Switzerland’s sirens serve as a public warning system in case of national emergency.
The system was established during World War Two to warn of bomb threats but is now used to warn of events such as major flooding, an imminent threat or the breakdown of a nuclear power plant.
There are two types of warning sirens. The first, indicating general disaster, is a continuous oscillating siren lasting around a minute. The second, used to warn people who live downstream of dams of impending water-related catastrophe, is a series of 12 bursts of 20 seconds each at ten-second intervals.
The first warning sirens will be tested at 1.30pm, with tests continuing as necessary until 2pm. The water-emergency related alarms will be tested from 2.15pm until 4pm.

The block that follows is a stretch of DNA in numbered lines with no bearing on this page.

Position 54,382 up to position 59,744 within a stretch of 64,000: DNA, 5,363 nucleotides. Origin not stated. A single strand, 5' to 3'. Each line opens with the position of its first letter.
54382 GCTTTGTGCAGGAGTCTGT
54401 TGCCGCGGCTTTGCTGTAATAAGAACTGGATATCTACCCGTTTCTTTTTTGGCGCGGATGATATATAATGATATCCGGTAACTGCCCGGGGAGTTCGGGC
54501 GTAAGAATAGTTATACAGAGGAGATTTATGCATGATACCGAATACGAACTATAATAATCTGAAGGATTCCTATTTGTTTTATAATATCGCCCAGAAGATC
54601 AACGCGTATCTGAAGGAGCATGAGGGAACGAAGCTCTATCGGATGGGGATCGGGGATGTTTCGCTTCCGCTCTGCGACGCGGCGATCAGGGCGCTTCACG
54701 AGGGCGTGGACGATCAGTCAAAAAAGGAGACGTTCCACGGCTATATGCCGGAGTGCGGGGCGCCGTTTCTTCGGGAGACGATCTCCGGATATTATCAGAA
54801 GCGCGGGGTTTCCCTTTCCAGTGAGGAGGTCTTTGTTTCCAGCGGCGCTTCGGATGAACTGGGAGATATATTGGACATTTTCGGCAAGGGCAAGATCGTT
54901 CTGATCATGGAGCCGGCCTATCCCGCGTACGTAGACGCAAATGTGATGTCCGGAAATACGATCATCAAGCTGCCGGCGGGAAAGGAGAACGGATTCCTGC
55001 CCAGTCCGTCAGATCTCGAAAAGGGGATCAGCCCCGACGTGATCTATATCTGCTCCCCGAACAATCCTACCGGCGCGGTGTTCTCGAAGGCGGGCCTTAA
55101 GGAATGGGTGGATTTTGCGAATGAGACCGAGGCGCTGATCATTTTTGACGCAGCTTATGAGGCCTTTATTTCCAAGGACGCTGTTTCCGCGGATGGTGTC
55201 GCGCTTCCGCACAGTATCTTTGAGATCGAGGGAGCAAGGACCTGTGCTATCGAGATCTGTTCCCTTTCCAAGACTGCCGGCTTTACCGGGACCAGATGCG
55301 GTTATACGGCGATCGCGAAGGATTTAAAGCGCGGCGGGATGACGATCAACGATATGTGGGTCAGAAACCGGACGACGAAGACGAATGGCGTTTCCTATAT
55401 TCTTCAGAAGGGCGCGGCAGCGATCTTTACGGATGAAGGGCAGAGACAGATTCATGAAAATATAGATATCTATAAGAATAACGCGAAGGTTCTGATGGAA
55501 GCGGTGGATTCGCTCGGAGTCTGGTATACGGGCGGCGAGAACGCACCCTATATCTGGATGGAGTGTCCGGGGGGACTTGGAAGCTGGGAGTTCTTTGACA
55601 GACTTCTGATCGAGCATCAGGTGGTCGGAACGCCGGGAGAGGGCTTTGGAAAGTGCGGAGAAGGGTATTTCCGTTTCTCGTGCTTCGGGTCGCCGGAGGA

During the testing on February 7th this year a technical problem was discovered in the software used by the centralised system that regulates the alarms, meaning the testing was only a “partial success”, the Federal Office for the Protection of the Population (FPOP) said at the time.
The office said the sirens would still have functioned in the event of a real emergency.